Monday, 30 May 2016

THERE'S NO GRAVITY IN CYBERSPACE // FALLING - ETCHING PRINTS


My initial idea for my degree show was to create a forest of data, creating an installation that works with data from trees from all the residencies I have been on whist being a final year student at UCS. I have been fortunate enough to take part in residencies in Lithuania, Cyprus, France and Woodbridge (ok the last one doesn't sound quite so exotic). However all of these residencies are in the past and I wanted to work with data from the future (stay with me I'm not bonkers - honest). In September 2016 I will be studying MA Printmaking at Cambridge School of Art so it seemed like Cambridge would be an apt place to gather data from a tree. I chose a particular tree from Cambridge Botanical Gardens....


Sir Isaac Newton's Apple tree at Cambridge Botanical Gardens is descended from the original tree where it is believe Sir Isaac Newton saw an apple falling which influenced the theory of gravity. I was intrigued by the idea of this tree being a re-print from the original and so took several macro shots of the tree. I understand as an artist things that I do that I perceive perfectly normal may in fact be a tad bizarre to other humans so after spending over an hour looking, sketching and photographing the tree a  member of staff came over and asked why I was so interested in the tree. 

On the train back to Ipswich I knew I wanted to create some etchings working with the photos somehow, however after working on the Medis Informacija etchings I wanted to create prints which worked with more fluid and gestural marks that were less obsessive and more spontaneous. Naturally I wanted to work with larger print matrices so I cut some aluminium plates to 80x60cm (the largest size I dare put through the lovely press in the print room).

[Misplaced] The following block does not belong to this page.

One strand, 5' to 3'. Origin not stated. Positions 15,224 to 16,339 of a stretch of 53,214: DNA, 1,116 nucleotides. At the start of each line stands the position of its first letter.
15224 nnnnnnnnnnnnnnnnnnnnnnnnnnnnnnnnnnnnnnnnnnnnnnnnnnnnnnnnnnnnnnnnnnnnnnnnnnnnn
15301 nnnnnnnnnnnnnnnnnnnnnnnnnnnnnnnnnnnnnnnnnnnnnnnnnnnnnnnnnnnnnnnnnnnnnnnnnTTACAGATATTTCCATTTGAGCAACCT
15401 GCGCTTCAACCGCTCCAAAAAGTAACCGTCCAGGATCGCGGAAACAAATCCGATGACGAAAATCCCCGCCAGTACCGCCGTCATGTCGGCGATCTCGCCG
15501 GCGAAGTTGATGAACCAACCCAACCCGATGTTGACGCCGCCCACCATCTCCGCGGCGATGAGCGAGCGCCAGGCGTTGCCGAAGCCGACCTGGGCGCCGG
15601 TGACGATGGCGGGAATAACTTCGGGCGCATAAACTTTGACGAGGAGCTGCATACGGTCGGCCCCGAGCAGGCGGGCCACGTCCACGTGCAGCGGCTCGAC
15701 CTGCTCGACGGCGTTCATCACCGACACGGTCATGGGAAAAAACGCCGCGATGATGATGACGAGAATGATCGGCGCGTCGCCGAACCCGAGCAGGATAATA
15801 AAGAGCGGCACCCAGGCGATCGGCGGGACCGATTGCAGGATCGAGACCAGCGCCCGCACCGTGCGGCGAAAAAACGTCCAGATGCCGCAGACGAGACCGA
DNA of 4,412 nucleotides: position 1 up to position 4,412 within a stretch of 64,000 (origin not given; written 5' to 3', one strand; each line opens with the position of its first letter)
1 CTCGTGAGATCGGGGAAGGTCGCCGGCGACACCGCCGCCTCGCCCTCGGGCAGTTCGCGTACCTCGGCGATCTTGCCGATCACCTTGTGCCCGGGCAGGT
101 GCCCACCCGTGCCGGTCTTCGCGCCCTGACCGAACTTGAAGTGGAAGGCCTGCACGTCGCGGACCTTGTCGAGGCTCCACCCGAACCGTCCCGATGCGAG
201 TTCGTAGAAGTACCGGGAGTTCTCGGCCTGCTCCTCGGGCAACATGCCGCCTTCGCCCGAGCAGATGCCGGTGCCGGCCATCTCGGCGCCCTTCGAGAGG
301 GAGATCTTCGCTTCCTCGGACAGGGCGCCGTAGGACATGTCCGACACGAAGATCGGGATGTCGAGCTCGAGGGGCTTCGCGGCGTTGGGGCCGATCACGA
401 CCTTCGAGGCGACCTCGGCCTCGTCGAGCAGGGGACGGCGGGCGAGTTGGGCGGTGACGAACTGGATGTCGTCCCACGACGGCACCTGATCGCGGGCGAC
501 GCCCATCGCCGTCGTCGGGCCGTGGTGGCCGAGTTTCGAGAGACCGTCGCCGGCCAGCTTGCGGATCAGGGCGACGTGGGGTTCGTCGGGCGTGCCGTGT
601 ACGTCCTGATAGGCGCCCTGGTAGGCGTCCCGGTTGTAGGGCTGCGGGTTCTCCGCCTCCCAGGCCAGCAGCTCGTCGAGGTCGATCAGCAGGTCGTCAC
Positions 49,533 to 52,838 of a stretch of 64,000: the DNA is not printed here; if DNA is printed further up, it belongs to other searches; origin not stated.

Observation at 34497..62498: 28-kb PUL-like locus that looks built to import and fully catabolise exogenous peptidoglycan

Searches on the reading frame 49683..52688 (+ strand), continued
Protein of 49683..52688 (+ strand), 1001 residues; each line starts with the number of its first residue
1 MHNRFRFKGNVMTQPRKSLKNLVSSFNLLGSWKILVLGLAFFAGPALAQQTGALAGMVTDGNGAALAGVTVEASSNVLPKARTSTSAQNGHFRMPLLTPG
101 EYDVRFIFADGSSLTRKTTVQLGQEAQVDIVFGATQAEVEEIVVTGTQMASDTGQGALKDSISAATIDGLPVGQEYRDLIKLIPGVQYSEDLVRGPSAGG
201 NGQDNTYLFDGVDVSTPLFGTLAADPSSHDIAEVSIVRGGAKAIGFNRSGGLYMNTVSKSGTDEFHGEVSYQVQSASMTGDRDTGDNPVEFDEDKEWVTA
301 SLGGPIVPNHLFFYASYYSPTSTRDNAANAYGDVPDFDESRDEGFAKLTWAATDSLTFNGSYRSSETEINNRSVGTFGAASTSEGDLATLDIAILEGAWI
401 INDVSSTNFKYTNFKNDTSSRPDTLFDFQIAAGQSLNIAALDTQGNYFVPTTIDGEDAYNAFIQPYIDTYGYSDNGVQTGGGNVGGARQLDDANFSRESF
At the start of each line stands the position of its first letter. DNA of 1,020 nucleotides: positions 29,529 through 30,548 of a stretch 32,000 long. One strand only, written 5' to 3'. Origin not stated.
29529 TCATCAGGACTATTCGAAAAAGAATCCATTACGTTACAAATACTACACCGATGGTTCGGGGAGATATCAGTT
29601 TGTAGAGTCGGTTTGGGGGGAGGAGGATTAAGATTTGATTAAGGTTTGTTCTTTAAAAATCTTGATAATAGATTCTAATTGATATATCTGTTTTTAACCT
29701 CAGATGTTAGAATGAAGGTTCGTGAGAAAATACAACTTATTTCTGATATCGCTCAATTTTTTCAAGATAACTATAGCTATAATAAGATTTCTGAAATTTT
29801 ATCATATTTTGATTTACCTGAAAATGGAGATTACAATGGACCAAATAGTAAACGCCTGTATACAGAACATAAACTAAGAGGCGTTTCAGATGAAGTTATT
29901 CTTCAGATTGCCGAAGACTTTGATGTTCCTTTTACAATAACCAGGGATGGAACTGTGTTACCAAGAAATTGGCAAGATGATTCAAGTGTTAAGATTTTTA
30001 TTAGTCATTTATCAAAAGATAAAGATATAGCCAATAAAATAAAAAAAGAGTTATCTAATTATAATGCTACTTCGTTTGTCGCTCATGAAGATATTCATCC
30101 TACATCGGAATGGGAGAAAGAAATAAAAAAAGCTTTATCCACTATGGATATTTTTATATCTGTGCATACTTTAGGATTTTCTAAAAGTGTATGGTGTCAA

print in progress




proof

Inking up the plate




Having spent so long working on the print matrices I wanted to experiment with how I could exhibit the prints in the degree show and immediately knew that framing wasn't the answer. The beautiful burr of an intaglio plate should never be closed off by a layer of glass in a frame so I thought it would be interesting to work with the prints from a more sculptural perspective. 


After cutting tree trunk sections in half with an axe I proceeded to chisel holes into the wood to make room to slot wooden battens in that the prints could then be attached to.



After creating a few of the structures I quickly realised that although the relationship between the printed data from a tree above an actual section of tree seemed good originally - in reality it didn't really fit the space. 



From a curatorial perspective I needed to think fast to create a different mechanism in which to exhibit the prints and in order to maintain some continuity within the show I opted to develop an idea from The Experimental Village 2.0 where I hung my prints by pinning them to neon spray painted battens. After a quick test I rolled out this method to the entire show and now the prints hang gracefully - without frames. 






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